A couple of years ago I wrote a post about AO Safety’s WorkTunes, and ever since then I’ve thought about buying a similar pair. Finally after getting sick of swapping ear buds for hearing protection every time I needed to do something noisy, I grabbed a pair of Stanley AM/FM/MP3 Earmuffs from Menards. Here’s the rundown on my experience with them:
You adjust the size of the headband from both sides of the earmuffs. Each side can travel from the 1 line to one more notch past where it is in the photo, or about 2″. This gives you 4″ of total adjustment. I don’t have a huge head — I wear a size 7-1/4 baseball cap, and I have the earmuffs adjusted to almost full size. If your head is much larger, I’d start to worry about these earmuffs being too small.
The earmuffs are comfortable and not overly heavy. When I don’t have the radio playing, I forget I have them on. The headband provides enough pressure to hold the earmuffs on your ears, but not so much that it feels like it’s trying to squeeze your eyes out of their sockets, like some other hearing protection I’ve worn.
I’ve worn these earmuffs with both my regular glasses (which are safety glasses too) and with my safety glasses when I’m wearing contacts. The padding around the ears is soft enough so it doesn’t interfere much with your glasses. Again, I’ve worn earmuff-style hearing protectors that wanted to push the glasses around or that make them feel like they’e burrowing into your head.
One thing that annoys me about some devices, especially ones that advertise that you can listen to The Big Game, is that they can’t receive AM radio. I find this absurd, since most sports are still broadcast over AM. Fortunately, these earmuffs can receive AM so I can listen to baseball when it’s warmer.
There’s no indicator telling you which station you’re on, so you need be familiar with where the local stations are in relation to each other to find what you want. To go from AM to FM, flip a toggle switch, then say goodbye to the station you had tuned, because once you move the dial to tune an FM station you’ll lose your AM station and vice-versa.
Oddly, I can’t find anywhere on the earmuffs where it tells you which ear is which. But I mostly listen to podcasts and baseball when I’m working, so it’s not a big deal for me.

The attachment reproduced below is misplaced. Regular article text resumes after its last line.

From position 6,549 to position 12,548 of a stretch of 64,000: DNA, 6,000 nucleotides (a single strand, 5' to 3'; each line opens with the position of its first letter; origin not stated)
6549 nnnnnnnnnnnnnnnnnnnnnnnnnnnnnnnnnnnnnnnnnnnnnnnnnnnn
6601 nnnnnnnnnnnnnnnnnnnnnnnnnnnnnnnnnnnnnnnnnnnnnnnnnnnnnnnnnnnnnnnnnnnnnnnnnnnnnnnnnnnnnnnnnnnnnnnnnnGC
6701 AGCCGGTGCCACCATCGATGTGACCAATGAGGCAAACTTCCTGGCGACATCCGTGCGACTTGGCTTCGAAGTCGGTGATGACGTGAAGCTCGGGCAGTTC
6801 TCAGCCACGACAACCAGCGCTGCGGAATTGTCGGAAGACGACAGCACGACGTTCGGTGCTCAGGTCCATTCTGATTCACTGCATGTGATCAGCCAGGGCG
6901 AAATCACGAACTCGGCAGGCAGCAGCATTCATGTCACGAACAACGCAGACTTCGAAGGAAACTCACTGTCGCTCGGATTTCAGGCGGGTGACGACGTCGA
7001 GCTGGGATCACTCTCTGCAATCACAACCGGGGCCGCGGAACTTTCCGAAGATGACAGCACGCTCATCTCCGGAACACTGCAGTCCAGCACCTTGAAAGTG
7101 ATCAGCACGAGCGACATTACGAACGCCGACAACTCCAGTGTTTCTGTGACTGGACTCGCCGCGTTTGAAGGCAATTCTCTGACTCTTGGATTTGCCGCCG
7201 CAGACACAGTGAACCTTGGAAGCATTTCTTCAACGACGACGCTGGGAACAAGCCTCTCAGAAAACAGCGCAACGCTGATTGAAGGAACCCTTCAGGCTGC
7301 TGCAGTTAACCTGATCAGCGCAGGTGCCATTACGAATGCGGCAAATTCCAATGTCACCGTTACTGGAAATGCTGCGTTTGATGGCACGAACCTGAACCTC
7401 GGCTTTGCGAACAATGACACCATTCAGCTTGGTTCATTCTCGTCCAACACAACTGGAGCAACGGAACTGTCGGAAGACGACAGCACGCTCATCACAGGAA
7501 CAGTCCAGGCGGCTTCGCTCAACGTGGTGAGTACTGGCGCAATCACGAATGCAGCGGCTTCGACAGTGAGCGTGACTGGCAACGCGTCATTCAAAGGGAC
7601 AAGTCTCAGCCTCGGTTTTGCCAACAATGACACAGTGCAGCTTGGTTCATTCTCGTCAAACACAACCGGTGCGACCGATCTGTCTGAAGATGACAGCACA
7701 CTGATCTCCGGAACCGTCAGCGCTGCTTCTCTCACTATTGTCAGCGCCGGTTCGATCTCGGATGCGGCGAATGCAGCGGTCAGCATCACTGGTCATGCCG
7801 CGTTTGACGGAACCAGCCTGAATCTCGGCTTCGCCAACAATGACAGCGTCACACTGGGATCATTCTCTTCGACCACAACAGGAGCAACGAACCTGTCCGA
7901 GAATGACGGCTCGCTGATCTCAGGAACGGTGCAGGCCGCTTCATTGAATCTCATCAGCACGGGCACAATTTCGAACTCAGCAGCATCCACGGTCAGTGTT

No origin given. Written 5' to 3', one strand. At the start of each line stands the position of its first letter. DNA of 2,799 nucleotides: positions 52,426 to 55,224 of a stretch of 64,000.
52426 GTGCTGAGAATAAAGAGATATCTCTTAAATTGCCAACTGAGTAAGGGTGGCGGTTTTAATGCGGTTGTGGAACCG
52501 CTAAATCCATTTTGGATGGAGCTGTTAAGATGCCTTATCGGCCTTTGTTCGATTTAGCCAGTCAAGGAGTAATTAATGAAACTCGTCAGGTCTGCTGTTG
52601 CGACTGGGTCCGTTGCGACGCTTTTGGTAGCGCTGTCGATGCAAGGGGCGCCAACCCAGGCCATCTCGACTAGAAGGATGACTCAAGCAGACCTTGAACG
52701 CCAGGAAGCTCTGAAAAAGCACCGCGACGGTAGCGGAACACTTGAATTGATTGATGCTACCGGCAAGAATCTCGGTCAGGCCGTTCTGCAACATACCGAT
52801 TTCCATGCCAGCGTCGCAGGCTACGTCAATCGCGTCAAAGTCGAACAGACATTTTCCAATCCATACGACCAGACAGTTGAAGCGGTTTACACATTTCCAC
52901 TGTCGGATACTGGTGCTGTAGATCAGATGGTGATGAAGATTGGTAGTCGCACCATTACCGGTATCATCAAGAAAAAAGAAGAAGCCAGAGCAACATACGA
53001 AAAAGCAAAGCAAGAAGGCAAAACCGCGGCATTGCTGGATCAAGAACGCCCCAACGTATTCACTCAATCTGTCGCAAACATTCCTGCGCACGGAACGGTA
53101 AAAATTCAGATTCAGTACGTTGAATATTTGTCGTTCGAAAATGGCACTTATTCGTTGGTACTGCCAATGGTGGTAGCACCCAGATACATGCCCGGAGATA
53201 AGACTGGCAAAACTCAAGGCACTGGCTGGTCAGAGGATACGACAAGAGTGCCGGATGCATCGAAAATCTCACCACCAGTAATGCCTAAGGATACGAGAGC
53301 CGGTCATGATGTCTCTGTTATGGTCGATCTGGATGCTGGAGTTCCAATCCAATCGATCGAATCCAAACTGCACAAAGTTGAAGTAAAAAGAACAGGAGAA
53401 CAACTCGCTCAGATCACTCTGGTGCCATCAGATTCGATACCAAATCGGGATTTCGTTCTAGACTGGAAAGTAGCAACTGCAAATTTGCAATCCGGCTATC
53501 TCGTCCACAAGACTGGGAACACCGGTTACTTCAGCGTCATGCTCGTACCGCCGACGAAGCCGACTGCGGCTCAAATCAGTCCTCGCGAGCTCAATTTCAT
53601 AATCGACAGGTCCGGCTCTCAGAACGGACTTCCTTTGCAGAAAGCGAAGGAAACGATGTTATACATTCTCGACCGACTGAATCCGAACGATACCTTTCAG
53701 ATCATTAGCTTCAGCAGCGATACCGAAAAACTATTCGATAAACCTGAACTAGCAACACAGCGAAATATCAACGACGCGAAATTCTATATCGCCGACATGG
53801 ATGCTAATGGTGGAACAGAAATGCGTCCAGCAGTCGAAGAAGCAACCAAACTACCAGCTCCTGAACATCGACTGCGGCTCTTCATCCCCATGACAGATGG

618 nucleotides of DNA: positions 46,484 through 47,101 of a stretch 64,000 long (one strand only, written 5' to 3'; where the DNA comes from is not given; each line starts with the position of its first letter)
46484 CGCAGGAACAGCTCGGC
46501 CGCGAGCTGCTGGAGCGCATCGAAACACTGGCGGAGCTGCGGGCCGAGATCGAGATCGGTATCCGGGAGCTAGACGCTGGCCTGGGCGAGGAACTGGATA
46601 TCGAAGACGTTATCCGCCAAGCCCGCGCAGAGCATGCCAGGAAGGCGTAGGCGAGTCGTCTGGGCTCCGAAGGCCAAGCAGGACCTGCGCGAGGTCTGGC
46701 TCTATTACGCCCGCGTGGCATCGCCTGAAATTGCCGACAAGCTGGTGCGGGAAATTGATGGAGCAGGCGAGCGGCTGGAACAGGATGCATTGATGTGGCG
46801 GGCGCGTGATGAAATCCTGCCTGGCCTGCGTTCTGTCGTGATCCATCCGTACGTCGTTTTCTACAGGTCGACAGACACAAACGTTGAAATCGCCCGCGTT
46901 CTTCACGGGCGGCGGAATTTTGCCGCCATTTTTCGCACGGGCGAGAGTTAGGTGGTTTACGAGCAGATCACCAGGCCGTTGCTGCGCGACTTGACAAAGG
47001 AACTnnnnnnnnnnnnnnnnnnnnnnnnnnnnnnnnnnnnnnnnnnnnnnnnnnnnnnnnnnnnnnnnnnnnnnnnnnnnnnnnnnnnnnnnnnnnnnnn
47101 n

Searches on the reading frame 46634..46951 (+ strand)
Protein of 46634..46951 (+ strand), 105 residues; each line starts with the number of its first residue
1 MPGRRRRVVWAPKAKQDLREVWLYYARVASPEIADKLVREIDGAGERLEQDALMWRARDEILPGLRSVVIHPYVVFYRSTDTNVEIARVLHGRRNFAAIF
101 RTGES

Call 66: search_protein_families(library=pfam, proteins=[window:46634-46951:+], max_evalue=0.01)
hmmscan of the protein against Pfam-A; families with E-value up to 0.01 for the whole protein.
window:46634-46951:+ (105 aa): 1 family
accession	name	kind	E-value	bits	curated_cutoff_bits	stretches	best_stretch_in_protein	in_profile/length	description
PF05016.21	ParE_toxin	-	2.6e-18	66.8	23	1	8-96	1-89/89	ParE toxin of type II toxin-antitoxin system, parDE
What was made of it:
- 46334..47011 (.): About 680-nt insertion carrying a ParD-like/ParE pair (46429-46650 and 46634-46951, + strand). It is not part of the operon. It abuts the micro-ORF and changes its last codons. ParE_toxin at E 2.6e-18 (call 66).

To listen to an MP3 player, plug the included cable into the jack on the bottom of earmuffs. Then set the volume knob to its minimum (but not off — otherwise you’ll hear the radio over your MP3s). You’ll need to control the volume with your MP3 player.
The headphones shut off after four hours to save battery life, and I’m glad they do. It’s especially useful when you’re listening to an MP3 player, because when you stop it, you don’t hear anything from the earmuffs and it’s easy to forget to turn them off. The two supplied AA batteries should last you 140 hours; I haven’t swapped mine yet.
Noise Reduction and Sound Quality
Stanley claims a 23dB Noise Reduction Rating when the headphones are off. The radio volume supposedly can’t exceed 82dB, but they say nothing about limiting the MP3 input. If I crank up the volume to the max while listening to the radio, it’s louder then I’d ever care to listen to.
Putting on the earmuffs, there is a definite noise reduction. I can’t judge whether it’s 23dB or not, but the amount of noise reduction is comparable to other earmuffs I’ve worn.
The audio is clear enough for listening to things like talk radio, sports, and podcasts, but music reproduction is pretty flat, even compared to stock iPod headphones. The audio is muffled and sounds distant, like you’re listening through a pillow.
I paid $40 for these earmuffs at my one of my local Menards; you can pick them up at Amazon for $45 with free shipping. For what I paid, I’m relatively happy with them. I can listen to my iPod while working in my shop, they fit comfortably and don”t interfere with my glasses, and they give me at least some protection for the noisy machines around me. The sound quality is nothing to write home about — you won’t be mistaking these for a high-fidelity set.
If I left out anything important or if you have questions or comments, drop me a note below; I’ll be glad to respond if I know the answer. Also if you’re interested in AO Safety’s WorkTunes, Pro Tool Reviews recently did a review.